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Harper's Encyclopedia of United States History (ed. Benson Lossing), Fisher, Fort (search)
palisades on the land front. Sailors and marines assailed the northeast bastion, and with this assault began the fierce struggle. The garrison used the huge traverses that had shielded their cannon as breastworks, and over these the combatants fired in each other's faces. The struggle was desperate and continued until nine o'clock, when the Nationals, fighting their way into the fort, gained full possession of it. All the other works near it were rendered untenable; and during the night (Jan. 16-17) the Confederates blew up Fort Caswell, on the right bank of Cape Fear River. They abandoned the other works and fled towards Wilmington. The National loss in this last attack was 681 men, of whom eighty-eight were killed. On the morning succeeding the victory, when the Nationals were pouring into the fort, its principal magazine exploded, killing 200 men and wounding 100. The fleet lost about 300 men during the action and by the explosion. The loss of the Confederates was reported
Harper's Encyclopedia of United States History (ed. Benson Lossing), Georgia, (search)
der, unscrupulous in methods of leadership, goaded the people on to disaster by harangues, telegraphic despatches, circulars, etc. He was then one of the most active of the conspirators in the national Congress, and worked night and day to precipitate his State into revolution. The vote at the election was from 25,000 to 30,000 less than usual, and there was a decided majority of the members elected against secession. The convention assembled at Milledgeville, the capital of the State, on Jan. 16. There were 295 members present, who chose Mr. Crawford to preside. With all the appliances brought to bear, with all the fierce, rushing, maddening events of the hour, said the writer of the day, the co-operationists had a majority, notwithstanding the falling-off of nearly 30,000, and an absolute majority of elected delegates of twenty-nine. But, upon assembling, by coaxing, bullying, and all other arts, the majority was changed. On the 18th a resolution was passed by a vote of 105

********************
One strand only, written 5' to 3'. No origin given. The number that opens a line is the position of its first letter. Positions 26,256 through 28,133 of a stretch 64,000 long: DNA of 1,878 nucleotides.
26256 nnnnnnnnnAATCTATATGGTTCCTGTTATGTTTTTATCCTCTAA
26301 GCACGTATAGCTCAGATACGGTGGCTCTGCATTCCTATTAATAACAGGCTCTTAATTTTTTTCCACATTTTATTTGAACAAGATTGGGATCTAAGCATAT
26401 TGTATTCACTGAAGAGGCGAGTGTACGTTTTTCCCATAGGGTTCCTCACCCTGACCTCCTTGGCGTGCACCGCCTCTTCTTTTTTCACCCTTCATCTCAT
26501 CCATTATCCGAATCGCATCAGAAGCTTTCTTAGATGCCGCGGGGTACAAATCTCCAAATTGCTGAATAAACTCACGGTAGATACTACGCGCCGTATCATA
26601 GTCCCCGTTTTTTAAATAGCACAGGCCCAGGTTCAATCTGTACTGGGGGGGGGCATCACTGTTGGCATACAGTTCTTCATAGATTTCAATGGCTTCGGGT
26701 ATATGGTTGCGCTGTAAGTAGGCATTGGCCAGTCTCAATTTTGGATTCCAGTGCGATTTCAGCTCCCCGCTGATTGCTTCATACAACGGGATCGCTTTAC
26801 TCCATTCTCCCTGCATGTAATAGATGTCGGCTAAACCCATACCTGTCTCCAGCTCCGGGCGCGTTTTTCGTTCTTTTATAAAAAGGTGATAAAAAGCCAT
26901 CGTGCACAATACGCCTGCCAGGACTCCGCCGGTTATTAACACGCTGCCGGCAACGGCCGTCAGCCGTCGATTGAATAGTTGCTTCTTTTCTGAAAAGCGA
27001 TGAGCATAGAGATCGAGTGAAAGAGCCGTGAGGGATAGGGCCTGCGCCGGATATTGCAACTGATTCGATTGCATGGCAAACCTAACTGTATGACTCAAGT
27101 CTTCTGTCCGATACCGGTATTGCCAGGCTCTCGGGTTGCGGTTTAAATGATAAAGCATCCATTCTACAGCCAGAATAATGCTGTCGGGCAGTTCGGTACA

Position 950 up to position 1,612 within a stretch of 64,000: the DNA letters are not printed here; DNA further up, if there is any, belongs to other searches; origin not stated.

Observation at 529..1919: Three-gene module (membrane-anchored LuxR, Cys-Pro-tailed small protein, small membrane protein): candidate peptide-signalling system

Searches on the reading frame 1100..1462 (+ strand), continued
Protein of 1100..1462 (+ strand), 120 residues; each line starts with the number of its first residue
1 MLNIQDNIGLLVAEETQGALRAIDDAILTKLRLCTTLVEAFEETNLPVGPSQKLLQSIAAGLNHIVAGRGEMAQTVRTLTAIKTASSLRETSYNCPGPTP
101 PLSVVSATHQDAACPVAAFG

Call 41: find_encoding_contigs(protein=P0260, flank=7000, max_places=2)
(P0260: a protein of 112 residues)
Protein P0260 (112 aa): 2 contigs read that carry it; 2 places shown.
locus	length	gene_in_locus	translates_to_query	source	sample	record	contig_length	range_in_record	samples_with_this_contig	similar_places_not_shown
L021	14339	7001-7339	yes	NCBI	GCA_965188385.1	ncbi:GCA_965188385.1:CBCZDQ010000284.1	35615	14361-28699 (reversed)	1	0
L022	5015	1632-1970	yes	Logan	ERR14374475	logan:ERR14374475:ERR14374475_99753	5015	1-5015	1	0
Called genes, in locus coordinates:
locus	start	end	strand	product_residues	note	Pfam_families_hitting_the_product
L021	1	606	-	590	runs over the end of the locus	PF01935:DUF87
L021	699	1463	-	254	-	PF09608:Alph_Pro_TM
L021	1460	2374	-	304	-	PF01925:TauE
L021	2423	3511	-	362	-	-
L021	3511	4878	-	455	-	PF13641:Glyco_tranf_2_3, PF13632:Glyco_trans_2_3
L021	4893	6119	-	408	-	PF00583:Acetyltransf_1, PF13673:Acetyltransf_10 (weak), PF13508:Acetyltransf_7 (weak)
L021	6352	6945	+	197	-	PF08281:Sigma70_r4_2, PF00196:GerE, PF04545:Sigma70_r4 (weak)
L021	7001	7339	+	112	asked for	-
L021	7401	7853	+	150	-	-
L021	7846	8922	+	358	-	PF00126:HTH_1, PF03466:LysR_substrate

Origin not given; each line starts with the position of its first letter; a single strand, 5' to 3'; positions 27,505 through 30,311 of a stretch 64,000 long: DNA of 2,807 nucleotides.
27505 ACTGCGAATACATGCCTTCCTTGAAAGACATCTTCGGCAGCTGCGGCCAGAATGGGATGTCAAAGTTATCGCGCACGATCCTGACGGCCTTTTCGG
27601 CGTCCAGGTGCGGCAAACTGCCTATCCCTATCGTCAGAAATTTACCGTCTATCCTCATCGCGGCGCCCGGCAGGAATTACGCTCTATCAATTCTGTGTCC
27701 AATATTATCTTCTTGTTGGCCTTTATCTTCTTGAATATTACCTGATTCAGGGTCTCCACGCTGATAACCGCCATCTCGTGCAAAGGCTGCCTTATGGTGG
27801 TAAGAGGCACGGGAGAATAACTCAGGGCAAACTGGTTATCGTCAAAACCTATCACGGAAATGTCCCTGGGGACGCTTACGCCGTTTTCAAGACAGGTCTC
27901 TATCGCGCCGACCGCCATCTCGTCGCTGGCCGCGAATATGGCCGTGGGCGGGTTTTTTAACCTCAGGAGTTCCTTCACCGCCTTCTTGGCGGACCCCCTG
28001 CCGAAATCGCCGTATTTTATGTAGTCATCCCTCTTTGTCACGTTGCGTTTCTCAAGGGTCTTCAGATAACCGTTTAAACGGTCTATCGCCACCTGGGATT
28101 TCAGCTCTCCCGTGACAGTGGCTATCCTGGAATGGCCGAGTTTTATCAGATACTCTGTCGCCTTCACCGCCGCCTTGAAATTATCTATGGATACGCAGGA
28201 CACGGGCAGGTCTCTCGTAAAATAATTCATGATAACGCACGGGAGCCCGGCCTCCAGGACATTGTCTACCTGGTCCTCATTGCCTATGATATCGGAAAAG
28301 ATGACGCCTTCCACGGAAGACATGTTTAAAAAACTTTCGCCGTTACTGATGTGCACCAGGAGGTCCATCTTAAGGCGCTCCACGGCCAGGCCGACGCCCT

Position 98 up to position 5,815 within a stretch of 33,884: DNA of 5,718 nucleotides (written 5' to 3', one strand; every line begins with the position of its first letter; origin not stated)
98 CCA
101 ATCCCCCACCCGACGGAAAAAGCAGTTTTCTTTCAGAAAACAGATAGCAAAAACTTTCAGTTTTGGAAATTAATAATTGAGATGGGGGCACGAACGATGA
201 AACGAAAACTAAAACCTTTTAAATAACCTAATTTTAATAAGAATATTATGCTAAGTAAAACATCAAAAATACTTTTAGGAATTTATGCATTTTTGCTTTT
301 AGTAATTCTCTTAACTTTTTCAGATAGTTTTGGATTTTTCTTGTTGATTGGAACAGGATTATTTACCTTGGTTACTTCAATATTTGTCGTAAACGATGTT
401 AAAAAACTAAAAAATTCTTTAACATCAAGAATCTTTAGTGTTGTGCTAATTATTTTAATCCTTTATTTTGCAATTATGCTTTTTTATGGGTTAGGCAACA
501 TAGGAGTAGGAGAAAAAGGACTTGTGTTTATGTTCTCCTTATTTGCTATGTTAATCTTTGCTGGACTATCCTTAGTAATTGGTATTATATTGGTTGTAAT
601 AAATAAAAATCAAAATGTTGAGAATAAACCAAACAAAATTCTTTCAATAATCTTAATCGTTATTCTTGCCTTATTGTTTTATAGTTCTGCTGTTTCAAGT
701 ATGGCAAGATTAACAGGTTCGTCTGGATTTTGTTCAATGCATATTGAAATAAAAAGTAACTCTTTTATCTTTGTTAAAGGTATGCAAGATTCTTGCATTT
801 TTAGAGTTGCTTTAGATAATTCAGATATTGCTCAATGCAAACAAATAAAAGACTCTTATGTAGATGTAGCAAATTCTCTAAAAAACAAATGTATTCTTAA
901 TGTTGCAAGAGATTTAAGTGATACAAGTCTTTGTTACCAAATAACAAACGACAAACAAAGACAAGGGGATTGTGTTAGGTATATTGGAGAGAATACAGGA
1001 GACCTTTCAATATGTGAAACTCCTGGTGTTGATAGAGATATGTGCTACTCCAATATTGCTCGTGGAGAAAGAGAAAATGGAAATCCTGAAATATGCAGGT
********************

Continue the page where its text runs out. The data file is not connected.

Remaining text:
Harper's Encyclopedia of United States History (ed. Benson Lossing), Missouri, (search)
ey did so intelligently. They knew the value of the Union; and the great body of the people deprecated the teachings of the disloyal politicians, and determined to stand by the national government. Claiborne F. Jackson was inaugurated governor of Missouri, Jan. 4, 1861. In his message to the legislature he recommended the people to stand by their sister slave-labor States in whatever course they might pursue. He recommended the calling of a convention. This the legislature authorized (Jan. 16), but decreed that its action on the subject of secession should be submitted to the people before it should be valid. The convention assembled in Jefferson City, Feb. 28. On the second day of the session it adjourned to St. Louis, where it reassembled, March 4, with Sterling Price as president, and Samuel A. Lowe as secretary. Price professed to be a Unionist, and so obtained his election. He soon afterwards became one of the most active Confederate military leaders in that region.
Harper's Encyclopedia of United States History (ed. Benson Lossing), Tariff. (search)
at the Ebbitt House, Washington, D. C.,......July 6, 1882 Report of tariff commission submitted to Congress and referred to ways and means committee......Dec. 4, 1882 Act passed repealing section 2510 of the Revised Statutes (levying an additional duty of 10 per cent. on goods from places west of the Cape of Good Hope), May 4, and amended......Dec. 23, 1882 Senate reports a tariff bill which is called up for consideration, Jan. 10; House bill reported by ways and means committee, Jan. 16; both bills discussed and amended for several weeks; a conference committee meets, Feb. 28; after some resignations and reappointments of members, reports, March 2, accepted in the Senate, 12.30 A. M., March 3, by 32 to 31 votes, and in the House at 5.30 P. M., March 3, by 152 to 116 votes, and signed by the President before adjournment, which was after midnight......March 3, 1883 A bill to reduce import duties and war-tariff taxes, introduced by Mr. Morrison, is reported in the House, M